Indian army digs by hand to free 41 workers trapped in tunnel for two weeks

Indian military engineers were preparing to dig by hand on Monday to reach 41 workers trapped in a collapsed road tunnel for 16 days, a rescue operation hit by repeated setbacks.

Soldiers plan to use a so-called “rathole mining” technique, digging by hand to clear the rocks and rubble over the remaining nine metres (29 feet), with temperatures plummeting in the remote mountain location in the Himalayan state of Uttarakhand.

Last week, engineers working to drive a metal pipe horizontally through 57 metres (187 feet) of rock and concrete ran into metal girders and construction vehicles buried in the earth, snapping a giant earth-boring augur machine.

“The broken parts of the auger [drilling] machine stuck inside the tunnel have been removed”, senior local civil servant Abhishek Ruhela said on Monday, after a specialised superheated plasma cutter was brought in to clear the metal.

Indian Army engineering battalion personnel, along with other rescue officers, are preparing to do rathole mining

Abhishek Ruhela, civil servant

“Preparations are being made to start manual drilling work,” he added. “Indian Army engineering battalion personnel, along with other rescue officers, are preparing to do rathole mining”.

Engineers in the bitterly cold conditions will use manual drills to clear the route, a tough task in the narrow pipe, just wide enough for a man to crawl through.

In a separate effort, vertical drilling has reached more than a quarter of the 89 metres down to the men, a risky route in an area that has already suffered a collapse.

A drilling machine was brought up to the forested hill above the tunnel on a specially-constructed track.

Rescuers fix parts of an auger machine inside a tunnel, where workers are trapped. Photo: Uttarkashi District Information Officer/Handout via Reuters

“Vertical drilling is going on at a fast pace,” with teams having reached 19 metres (63 feet) by late Sunday, said Mahmood Ahmed, a top official in the national roads ministry.

Work is ongoing at “full speed but with caution”, he added.

Digging, blasting and drilling have also begun from the far side of the road tunnel, a much longer third route estimated to be around 480 metres.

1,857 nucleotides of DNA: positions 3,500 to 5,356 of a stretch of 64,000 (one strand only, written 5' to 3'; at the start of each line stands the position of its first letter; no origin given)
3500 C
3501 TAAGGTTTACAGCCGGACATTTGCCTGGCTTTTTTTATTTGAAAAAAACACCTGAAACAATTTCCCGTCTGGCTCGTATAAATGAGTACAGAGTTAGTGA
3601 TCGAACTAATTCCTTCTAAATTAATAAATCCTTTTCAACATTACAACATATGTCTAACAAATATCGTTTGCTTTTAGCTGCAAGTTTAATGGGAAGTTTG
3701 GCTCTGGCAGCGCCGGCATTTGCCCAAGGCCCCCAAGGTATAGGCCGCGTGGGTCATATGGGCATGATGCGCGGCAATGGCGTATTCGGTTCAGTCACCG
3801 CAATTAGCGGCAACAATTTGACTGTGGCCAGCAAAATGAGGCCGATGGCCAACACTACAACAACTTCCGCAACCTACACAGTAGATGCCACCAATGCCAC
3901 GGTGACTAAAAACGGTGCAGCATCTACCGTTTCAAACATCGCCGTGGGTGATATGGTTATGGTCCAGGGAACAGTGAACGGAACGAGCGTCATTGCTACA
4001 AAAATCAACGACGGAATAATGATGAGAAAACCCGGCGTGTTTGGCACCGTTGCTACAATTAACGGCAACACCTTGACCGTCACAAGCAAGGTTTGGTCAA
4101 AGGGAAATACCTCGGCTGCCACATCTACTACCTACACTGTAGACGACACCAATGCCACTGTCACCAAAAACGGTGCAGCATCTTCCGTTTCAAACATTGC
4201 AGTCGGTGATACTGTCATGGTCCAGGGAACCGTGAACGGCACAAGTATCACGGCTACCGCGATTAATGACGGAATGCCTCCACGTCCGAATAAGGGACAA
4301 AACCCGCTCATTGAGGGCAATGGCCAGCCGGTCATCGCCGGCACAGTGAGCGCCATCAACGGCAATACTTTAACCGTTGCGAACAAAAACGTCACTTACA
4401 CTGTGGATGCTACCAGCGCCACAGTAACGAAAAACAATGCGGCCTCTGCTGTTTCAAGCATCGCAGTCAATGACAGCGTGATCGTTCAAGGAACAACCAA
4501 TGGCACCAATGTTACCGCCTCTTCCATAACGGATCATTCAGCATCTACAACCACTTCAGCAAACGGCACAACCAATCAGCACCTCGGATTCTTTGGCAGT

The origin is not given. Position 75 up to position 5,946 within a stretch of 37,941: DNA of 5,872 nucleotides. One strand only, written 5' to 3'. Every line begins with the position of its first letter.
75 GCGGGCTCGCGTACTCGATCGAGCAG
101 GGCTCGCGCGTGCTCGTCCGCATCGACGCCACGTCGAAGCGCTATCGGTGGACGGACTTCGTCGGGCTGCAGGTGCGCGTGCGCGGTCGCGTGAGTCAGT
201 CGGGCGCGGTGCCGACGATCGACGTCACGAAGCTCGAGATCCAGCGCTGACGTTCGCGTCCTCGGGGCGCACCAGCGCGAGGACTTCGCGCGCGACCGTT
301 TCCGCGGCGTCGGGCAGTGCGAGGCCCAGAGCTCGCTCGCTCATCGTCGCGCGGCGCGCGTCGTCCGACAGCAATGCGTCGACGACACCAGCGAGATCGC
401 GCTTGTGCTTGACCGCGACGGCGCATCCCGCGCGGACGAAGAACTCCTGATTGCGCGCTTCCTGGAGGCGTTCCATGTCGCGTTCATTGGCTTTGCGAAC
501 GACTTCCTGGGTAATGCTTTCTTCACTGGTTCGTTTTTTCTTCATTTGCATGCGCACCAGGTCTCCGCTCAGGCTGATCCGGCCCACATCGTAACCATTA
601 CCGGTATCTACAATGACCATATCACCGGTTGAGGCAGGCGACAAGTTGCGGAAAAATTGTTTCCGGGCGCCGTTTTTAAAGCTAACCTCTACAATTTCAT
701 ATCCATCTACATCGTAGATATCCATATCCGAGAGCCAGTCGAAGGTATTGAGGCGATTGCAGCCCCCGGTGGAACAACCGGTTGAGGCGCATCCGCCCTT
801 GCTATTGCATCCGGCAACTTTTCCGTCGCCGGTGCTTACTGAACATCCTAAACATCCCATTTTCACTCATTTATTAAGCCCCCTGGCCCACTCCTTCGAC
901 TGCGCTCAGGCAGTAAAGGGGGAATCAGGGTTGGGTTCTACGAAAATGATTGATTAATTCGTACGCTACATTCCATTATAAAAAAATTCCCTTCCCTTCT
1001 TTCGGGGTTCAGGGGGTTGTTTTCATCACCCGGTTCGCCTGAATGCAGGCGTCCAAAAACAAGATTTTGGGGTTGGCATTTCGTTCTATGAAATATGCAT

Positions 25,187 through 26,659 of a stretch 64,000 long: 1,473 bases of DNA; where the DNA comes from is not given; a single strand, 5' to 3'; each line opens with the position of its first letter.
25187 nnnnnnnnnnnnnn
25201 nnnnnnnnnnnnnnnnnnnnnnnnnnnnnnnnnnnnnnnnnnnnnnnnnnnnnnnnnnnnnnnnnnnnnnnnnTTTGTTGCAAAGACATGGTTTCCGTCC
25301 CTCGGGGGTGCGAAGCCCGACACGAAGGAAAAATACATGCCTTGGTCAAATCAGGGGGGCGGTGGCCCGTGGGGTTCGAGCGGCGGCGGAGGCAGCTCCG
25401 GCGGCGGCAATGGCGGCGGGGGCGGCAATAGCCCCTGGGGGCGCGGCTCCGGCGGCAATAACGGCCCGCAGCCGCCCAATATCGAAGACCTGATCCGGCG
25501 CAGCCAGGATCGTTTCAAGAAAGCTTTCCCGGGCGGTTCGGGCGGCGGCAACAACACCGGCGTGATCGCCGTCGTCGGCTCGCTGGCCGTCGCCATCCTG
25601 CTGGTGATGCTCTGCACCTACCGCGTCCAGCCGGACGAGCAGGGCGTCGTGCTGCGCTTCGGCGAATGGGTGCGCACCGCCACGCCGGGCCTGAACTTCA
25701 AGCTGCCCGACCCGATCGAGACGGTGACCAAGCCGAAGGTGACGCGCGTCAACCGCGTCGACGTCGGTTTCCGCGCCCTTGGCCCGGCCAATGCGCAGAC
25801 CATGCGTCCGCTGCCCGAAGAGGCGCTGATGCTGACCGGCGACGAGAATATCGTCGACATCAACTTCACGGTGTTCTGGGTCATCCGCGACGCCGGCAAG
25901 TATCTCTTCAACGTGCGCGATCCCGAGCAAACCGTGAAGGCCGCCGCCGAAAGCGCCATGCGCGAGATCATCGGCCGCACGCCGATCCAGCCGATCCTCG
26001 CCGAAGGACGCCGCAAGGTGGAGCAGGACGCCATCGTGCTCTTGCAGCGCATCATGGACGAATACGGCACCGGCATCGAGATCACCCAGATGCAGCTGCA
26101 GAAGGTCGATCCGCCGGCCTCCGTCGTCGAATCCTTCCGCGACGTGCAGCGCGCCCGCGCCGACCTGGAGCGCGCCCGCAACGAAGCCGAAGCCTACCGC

The 41 construction workers have been trapped in the Silkyara road tunnel since November 12.

Efforts have been painfully slow, complicated by falling debris and repeated breakdowns of drilling machines.

Hopes that the team was on the verge of a breakthrough on Wednesday were dashed, with a government statement warning of the “challenging Himalayan terrain”.


Indian authorities release video of first visual contact with trapped tunnel workers

Indian authorities release video of first visual contact with trapped tunnel workers

For the distraught relatives of the trapped men, it has been an ordeal without an imminent end in sight.

But Uttarakhand chief minister Pushkar Singh Dhami vowed on Monday that all the men would be rescued.

“Do not worry, all the labourers will be taken out safely”, he said on X, formerly Twitter.

The workers were seen alive for the first time on Tuesday, peering into the lens of an endoscopic camera sent by rescuers down a thin pipe through which air, food, water and electricity are being delivered.

Though trapped, they have plenty of space in the tunnel, with the area inside 8.5 metres high and stretching about two kilometres in length.

‘Worried’: India tunnel rescue ‘more complex’ amid switch to manual drilling

Most of the trapped workers are migrant labourers from across the country. Many of their families have travelled to the location, where they have camped out for days to get updates on the rescue effort and in hopes of seeing their relatives soon.

Authorities have supplied the trapped workers with hot meals through a six-inch (15-centimeter) pipe after days of surviving only on dry food sent through a narrower pipe. Oxygen is also being supplied through a separate pipe, and more than a dozen doctors, including psychiatrists, have been at the site monitoring their health.

The tunnel the workers were building was designed as part of the Chardham all-weather road, which will connect various Hindu pilgrimage sites. Some experts say the project, a flagship initiative of the federal government, will exacerbate fragile conditions in the upper Himalayas, where several towns are built atop landslide debris.

Large numbers of pilgrims and tourists visit Uttarakhand’s many Hindu temples, with the number increasing over the years because of the continued construction of buildings and roadways.

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